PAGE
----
The red highlighted text shows that either Sampson is ignorant of the Laws case (unlikely) or he is intentionally willing to review former officers contrary to it’s judgements. They fail to explain how it is beyond all improbability that the interval is suitable to all the people they intend to review by pure chance alone.
‘Earnings’ is a word synonymous with salary and has no place in a review. Use of salary as the only measure is a failure to follow the judgement of Court of Appeal in Metropolitan Police Authority v Laws and can only amount to an unlawful reassessment where a former police officer could find his injury pension being reduced because of a difference of medical opinion on his capability for work rather than there being any real alteration in the officer’s degree of disablement. Sampson can not just ‘assess’ the degree of disablement.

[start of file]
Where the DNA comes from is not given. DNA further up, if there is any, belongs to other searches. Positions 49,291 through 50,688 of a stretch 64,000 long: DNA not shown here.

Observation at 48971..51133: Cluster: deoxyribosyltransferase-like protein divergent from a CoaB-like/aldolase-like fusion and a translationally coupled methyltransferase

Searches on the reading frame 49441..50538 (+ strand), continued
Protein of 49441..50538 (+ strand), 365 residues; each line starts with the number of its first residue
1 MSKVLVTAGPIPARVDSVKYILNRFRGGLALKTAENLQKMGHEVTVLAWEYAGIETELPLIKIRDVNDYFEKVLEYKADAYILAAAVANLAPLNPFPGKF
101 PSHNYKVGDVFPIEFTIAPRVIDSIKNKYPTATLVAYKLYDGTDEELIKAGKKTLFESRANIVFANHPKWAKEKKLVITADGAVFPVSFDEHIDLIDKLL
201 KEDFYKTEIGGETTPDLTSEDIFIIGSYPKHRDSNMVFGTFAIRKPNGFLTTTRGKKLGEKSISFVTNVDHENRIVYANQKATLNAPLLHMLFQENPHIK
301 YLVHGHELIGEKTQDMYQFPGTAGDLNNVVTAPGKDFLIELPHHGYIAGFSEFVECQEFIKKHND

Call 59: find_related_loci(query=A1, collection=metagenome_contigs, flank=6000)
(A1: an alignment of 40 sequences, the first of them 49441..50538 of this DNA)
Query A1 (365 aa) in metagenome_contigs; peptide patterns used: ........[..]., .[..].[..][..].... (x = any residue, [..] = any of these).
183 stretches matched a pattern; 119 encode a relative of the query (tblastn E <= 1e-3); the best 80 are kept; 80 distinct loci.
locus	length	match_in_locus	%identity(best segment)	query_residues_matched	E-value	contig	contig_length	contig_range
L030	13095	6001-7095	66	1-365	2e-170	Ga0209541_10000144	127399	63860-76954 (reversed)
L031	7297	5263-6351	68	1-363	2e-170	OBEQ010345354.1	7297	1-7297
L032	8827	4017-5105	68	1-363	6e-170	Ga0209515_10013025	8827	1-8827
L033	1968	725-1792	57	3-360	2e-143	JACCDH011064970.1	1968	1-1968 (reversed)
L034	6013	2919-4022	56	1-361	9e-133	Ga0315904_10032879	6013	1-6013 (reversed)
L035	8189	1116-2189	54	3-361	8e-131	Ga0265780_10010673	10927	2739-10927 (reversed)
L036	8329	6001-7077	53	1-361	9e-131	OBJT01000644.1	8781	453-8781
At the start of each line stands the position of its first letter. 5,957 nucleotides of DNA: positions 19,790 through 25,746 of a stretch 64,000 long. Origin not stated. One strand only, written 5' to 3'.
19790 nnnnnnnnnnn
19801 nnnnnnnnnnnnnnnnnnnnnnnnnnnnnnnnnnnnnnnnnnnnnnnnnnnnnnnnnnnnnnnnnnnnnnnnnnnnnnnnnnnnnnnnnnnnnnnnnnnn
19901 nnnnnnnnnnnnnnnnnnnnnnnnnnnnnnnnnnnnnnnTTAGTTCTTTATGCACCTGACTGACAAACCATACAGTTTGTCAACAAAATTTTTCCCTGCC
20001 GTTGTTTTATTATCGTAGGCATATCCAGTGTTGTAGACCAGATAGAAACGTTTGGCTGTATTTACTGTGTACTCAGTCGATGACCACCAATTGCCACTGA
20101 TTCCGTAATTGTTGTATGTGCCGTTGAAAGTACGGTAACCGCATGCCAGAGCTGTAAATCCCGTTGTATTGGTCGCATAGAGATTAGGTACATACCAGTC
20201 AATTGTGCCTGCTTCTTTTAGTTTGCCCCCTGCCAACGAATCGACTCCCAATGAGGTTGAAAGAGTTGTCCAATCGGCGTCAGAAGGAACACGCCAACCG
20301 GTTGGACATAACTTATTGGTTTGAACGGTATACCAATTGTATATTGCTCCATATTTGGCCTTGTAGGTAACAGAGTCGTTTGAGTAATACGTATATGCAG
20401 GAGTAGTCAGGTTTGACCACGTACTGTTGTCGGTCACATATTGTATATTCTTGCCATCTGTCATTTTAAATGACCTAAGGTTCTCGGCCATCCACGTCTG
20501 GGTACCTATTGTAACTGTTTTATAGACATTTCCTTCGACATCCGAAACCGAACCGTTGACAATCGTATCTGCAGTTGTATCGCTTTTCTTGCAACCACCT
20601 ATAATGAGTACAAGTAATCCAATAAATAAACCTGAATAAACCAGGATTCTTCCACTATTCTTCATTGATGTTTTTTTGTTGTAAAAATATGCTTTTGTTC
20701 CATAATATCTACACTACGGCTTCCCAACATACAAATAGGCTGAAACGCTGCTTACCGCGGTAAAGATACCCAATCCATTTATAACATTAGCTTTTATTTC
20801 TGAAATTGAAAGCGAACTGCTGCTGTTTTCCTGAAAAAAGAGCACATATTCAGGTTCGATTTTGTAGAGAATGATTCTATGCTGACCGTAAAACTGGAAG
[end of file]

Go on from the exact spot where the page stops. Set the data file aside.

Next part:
The finding of Laws is that the SMP (or board) is not allowed to consider the pensioner’s current degree of disablement and then compare it with the previous assessment. The duty – the only duty – is to decide whether, since then, there has been a substantially altered change.
The right question for the SMP is not “what jobs can this person do today” but the comparative exercise of “has the impact of the index injury on the jobs she/he can do today substantially changed from the position at the last review date”.